The role of VGLUT1 expressing proprioceptive afferents on exercise-induced pain and motor recovery following peripheral nerve injuries

Funding Details
Canadian Institutes of Health Research
  • Grant type: CIHR Fellowship
  • Year: 2019/20
  • Total Funding: $21,667
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Project Summary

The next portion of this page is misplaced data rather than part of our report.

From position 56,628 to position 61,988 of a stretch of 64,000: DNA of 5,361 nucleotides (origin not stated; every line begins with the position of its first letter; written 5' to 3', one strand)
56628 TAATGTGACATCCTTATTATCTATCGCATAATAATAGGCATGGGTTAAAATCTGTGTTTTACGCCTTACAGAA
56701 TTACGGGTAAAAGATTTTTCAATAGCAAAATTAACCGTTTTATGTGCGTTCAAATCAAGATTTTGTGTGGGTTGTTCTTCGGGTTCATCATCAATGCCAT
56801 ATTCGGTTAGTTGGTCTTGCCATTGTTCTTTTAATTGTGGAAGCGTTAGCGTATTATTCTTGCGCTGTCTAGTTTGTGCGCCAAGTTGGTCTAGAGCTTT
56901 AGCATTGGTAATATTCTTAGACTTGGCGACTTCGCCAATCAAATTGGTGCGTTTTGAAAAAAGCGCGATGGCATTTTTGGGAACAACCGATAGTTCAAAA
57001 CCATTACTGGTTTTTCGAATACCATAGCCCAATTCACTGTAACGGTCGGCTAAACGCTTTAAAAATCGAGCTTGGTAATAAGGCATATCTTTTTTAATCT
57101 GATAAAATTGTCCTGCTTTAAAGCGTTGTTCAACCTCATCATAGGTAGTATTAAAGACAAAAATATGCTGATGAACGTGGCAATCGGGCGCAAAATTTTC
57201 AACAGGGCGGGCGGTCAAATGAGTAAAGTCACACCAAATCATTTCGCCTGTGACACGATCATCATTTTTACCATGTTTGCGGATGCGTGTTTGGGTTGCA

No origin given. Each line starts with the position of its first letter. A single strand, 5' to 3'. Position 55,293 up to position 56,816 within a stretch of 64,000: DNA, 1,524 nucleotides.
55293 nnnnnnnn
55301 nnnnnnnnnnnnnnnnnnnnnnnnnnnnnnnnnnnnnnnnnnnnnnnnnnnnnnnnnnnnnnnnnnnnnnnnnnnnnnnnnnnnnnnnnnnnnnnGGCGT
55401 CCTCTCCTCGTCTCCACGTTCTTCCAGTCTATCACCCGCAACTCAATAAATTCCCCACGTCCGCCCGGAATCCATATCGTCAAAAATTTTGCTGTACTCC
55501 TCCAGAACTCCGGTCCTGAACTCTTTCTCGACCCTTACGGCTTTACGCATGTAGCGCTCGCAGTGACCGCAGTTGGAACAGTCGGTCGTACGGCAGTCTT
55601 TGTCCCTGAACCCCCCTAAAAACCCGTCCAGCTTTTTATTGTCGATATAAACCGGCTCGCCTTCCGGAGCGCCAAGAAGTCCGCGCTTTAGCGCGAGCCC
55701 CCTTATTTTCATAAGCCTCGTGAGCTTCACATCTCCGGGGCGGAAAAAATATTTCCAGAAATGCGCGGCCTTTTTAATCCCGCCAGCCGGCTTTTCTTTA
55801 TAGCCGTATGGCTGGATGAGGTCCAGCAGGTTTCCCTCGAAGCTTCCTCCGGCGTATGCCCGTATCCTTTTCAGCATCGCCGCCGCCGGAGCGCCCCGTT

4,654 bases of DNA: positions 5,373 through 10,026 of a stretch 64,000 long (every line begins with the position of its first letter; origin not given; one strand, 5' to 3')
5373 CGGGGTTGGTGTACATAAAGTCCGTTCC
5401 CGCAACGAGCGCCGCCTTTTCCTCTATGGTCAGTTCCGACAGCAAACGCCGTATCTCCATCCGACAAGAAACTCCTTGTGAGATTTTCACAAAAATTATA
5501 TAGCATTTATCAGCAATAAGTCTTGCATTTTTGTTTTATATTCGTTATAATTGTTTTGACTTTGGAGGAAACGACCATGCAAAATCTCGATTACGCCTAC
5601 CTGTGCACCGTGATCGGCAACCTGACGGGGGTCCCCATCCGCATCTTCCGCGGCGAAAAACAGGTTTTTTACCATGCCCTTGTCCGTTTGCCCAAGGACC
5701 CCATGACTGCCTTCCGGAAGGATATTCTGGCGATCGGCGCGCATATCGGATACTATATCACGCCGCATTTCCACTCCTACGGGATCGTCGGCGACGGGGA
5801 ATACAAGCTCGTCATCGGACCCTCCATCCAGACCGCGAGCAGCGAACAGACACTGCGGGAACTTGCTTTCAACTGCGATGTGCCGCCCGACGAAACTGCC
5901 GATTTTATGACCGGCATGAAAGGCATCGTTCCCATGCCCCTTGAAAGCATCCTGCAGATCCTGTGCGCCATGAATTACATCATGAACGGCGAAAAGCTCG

Neuropathic pain is a debilitating chronic pain condition, caused by injuries to the nervous system and impacts 7 to 8% of the global population. Individual differences in pain tolerance, and the diverse cause of nerve injuries including trauma, sport injuries, inflammation, and chemotherapy, makes neuropathic pain particularly difficult to treat. My proposal aims to investigate new therapeutic targets. It is known that exercise benefits both pain and motor recovery after injuries, but a key question is how exercise changes the activity of the nervous system, and contributes to relief of pain and motor disability. To address this gap, I will empirically quantify the effects of exercise on pain and motor functions in a rodent model of peripheral nerve injury. Rodents will exercise voluntarily on a running wheel placed inside their cages, I will examine the cellular and molecular changes in the spinal cord - a key hub of sensory and motor processing. Next, I will then target these changes, and test their ability on reducing pain and motor disabilities. Specifically, peripheral nerve injuries cause a loss of VGLUT1 (vesicular glutamate transporter 1) expressing neurons in the spinal circuit, I will investigate whether the pain and motor disability are linked to a reduction in VGLUT1, and whether exercise can rescue this loss. Finally, I will manipulate the activity of VGLUT1 using pharmacological approaches, and test whether this can improve pain and motor disability following peripheral nerve injuries. Elucidating these mechanisms will help realise an evidence-based therapeutic solution for neuropathic pain and motor recovery, aid translational implementation of rehabilitation based treatments, and relieve the huge economic burden on the health care system.